Many resort operators are working to create more inclusive, diverse, and equitable outdoor spaces. Much of that work happens at the organizational level—training, hiring, cultural competency, etc. When it comes to marketing, you can look outside the organization, too. There are folks in your community and online already working to foster a more welcoming outdoors by sharing their knowledge and stories on social media platforms.Resorts can partner with these individuals and elevate their voices, which can be an effective way to create change in your outdoor spaces.
Social media, particularly Instagram, has been a gateway for showcasing and lifting up diverse voices. On these platforms, athletes and professionals can reach markets and create followings in the millions. These influencers provide representation and community. Many of them also go beyond the role of the typical influencer, taking on a leadership role in social justice work in the outdoors. So, I propose a new term: torch bearer. A torch bearer “brings the light,” which I think is exactly what these folks do.
We spoke with some influencers/torch bearers (we’ll use the terms interchangeably here) to learn how resort marketers can partner with them in support of each party’s mission and purpose.
PARTNERSHIPS BASED ON SHARED VALUES
There is a (mostly) unspoken truth that influencers focused on diversity, equity, and inclusion (DEI) want to work with companies that are already walking the talk when it comes to DEI. That’s no surprise; torch bearers are vulnerable to tokenization. Hiring someone as part of a DEI effort in your marketing when no other DEI work is ongoing at your resort is a hollow gesture toward inclusivity, and it dehumanizes your influencer partner. Do not ask them to represent entire populations and, essentially, perform a dog and pony show for the cameras.
Partnering with a torch bearer is about embracing shared values. “I’m still doing the work that I already do,” says Mirna Valero (@themirnavator to her 135,000 followers on Instagram). When you engage in a partnership, she says, “you’re helping me. You’re putting your money where your mouth is. You’re also doing the work by uplifting me.”
Underpin representation with action. “A lot of the stuff I market is based around elevating the communities I’m a part of. So, hopefully, if I’m working with a ski resort or something, they are working with the local adaptive organization to try and elevate (celebrate, fund, and uplift) the work that they’re doing … to provide that equity we all like to talk about,” says disability access strategist and professional athlete Vasu Sojitra.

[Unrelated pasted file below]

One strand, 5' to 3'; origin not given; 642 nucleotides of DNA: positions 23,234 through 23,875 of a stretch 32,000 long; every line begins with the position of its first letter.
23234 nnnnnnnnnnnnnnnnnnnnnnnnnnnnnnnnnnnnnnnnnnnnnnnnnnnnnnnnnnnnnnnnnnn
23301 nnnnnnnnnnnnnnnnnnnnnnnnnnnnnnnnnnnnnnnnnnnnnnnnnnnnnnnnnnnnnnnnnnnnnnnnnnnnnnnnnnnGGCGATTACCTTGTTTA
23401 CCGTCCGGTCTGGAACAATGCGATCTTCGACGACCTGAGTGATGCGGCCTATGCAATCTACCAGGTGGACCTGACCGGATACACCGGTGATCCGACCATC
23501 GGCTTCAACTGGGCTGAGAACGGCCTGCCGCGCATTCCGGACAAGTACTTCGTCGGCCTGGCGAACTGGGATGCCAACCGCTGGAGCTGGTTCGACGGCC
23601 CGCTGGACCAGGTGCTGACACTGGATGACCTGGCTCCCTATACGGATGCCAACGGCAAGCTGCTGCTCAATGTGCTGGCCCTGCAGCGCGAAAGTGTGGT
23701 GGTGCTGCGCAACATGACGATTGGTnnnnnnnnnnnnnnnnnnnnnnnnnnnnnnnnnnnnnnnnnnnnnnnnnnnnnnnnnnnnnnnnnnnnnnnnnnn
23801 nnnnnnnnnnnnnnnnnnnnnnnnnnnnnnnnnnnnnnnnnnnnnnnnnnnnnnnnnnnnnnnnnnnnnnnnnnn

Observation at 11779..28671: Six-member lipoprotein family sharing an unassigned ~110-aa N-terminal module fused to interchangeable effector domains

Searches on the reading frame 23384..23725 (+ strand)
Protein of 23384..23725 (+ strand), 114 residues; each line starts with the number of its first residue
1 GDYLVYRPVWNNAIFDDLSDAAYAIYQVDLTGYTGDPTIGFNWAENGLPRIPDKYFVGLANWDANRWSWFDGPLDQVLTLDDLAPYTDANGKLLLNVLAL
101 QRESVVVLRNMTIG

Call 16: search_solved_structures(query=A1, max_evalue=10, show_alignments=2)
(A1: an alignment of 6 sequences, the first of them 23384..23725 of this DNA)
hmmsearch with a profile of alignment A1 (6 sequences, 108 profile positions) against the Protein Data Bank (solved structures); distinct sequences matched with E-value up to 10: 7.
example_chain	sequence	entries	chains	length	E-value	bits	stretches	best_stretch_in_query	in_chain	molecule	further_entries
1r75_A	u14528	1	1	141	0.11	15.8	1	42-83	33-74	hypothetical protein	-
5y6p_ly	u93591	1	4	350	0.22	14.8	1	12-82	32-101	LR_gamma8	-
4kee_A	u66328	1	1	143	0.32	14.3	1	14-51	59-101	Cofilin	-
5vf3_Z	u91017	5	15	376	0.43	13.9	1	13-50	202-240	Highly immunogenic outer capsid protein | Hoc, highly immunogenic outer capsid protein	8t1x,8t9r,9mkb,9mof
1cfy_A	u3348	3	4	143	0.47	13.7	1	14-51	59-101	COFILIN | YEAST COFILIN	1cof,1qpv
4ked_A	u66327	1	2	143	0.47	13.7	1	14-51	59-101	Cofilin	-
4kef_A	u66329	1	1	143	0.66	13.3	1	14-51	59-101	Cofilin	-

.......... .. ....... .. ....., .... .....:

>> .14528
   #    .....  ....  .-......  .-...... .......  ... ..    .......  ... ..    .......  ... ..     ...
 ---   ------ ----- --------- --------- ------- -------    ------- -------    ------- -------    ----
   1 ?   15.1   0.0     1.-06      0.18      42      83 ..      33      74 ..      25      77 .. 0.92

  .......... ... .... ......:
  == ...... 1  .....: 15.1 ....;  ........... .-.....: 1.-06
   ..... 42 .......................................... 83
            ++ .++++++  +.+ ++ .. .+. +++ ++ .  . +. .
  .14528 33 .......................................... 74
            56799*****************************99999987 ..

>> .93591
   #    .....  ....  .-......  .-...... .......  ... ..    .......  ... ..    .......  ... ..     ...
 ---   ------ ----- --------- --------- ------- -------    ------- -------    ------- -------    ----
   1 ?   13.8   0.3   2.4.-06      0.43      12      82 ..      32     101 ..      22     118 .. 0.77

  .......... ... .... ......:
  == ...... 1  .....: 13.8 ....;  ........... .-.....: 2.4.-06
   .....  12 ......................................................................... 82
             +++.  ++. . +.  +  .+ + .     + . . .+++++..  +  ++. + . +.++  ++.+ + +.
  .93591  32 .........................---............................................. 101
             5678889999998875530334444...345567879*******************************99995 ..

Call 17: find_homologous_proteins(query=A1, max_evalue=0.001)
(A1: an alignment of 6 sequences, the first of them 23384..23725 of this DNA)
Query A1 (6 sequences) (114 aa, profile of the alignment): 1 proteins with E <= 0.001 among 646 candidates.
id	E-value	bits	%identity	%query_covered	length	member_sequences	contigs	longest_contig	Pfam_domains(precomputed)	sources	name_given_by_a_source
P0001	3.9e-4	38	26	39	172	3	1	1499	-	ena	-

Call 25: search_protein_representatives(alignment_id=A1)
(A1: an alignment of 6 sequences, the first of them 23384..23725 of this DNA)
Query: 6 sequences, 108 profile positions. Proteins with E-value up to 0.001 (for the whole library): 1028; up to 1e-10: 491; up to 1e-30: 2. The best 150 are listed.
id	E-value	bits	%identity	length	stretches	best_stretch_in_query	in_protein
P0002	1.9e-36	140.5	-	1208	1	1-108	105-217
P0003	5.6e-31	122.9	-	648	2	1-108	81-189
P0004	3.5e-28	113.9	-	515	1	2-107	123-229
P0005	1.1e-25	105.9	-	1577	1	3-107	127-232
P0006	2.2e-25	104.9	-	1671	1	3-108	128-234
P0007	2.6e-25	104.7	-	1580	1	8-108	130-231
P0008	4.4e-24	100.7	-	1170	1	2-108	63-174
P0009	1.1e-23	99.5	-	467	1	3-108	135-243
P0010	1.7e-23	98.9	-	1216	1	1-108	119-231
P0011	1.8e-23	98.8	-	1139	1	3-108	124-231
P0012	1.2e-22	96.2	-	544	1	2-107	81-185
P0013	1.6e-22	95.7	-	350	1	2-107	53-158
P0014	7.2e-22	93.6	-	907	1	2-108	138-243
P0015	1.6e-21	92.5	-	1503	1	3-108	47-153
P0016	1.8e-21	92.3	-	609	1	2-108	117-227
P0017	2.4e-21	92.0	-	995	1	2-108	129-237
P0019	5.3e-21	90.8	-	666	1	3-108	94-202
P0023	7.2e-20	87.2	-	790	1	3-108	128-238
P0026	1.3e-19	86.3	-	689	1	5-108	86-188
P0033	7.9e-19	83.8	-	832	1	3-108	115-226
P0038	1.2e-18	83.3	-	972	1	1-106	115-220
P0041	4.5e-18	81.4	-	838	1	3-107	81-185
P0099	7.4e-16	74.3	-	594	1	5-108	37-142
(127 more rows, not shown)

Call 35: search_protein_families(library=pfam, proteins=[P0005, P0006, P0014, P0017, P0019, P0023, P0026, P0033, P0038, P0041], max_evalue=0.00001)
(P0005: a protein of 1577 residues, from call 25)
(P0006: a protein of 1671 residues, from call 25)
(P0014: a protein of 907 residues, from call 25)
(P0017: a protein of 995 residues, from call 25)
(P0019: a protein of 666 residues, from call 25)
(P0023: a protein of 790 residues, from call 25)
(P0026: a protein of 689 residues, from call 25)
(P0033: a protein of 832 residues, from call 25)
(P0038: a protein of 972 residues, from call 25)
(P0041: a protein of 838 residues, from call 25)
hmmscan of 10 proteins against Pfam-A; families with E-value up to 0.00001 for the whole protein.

Sojitra, @vasu_sojitra on Instagram, whose mission is “to bring intersectionality to the outdoors,” has more than 46,000 Instagram followers. When asked about the tangible ways resorts can “walk the talk,” Sojitra suggests, “incorporating their adaptive athletes into their marketing. Providing job opportunities for the folks who might be coming through those adaptive facilities. Creating a grant program to support adaptive organizations. All these little things can help.”
“The six [companies] that I’m sponsored by—The North Face being my main sponsor, Faction Skis, Hydro Flask—have been doing some really great stuff with disability representation,” says Sojitra. He offers his sponsor Anon Optics as another example for its work “around family representation in its marketing, which is really cool.” And, he notes, his partner Skullcandy “put out a big campaign and there’s a few adaptive or disabled folks, including cognitive and physical disabilities, incorporated into that.”
Collaborations should benefit every partner. Alterra Mountain Company “look[s] for collaborations that benefit everyone, help us all learn what we can do better, and find a common place in the passion we all have for the outdoors,” says VP of public relations Kristin Rust. “We want stories to come from a natural place that speaks to our audiences who love the outdoors. And we want that audience and our storytellers to come from a diverse spectrum of athletes, content creators, and snow lovers.” cont. »
Real stories, real representation. “Representation and diversification of content and marketing can’t be forced,” adds Alterra SVP of sustainability and special projects David Perry. “It has to be real stories about real people, including both the struggles and good times in the mountains.”
“If someone is already holding space in an area, we look to them to tell us what stories they’d like to tell,” says Rust. “We do not want to contrive anything; we want stories and content to be natural and a good fit for all.”
Alterra is walking its talk in its video campaigns. “We have created a number of larger video productions that are in line with our goals, including ‘Boundless’ [a series about three adaptive athletes], ‘My Ikon: My Girls’ [a video about the power of the mountains to bond women], ‘A Mother Knows the Mountain Best’ [two female athletes coming together to teach their children about their love for big mountain skiing], and ‘My Ikon: My Connection’ [a video about a Native skier and Native snowboarder and how the mountains connect them to their origins and allow them to teach others to have greater respect for protecting our environment],” says Rust.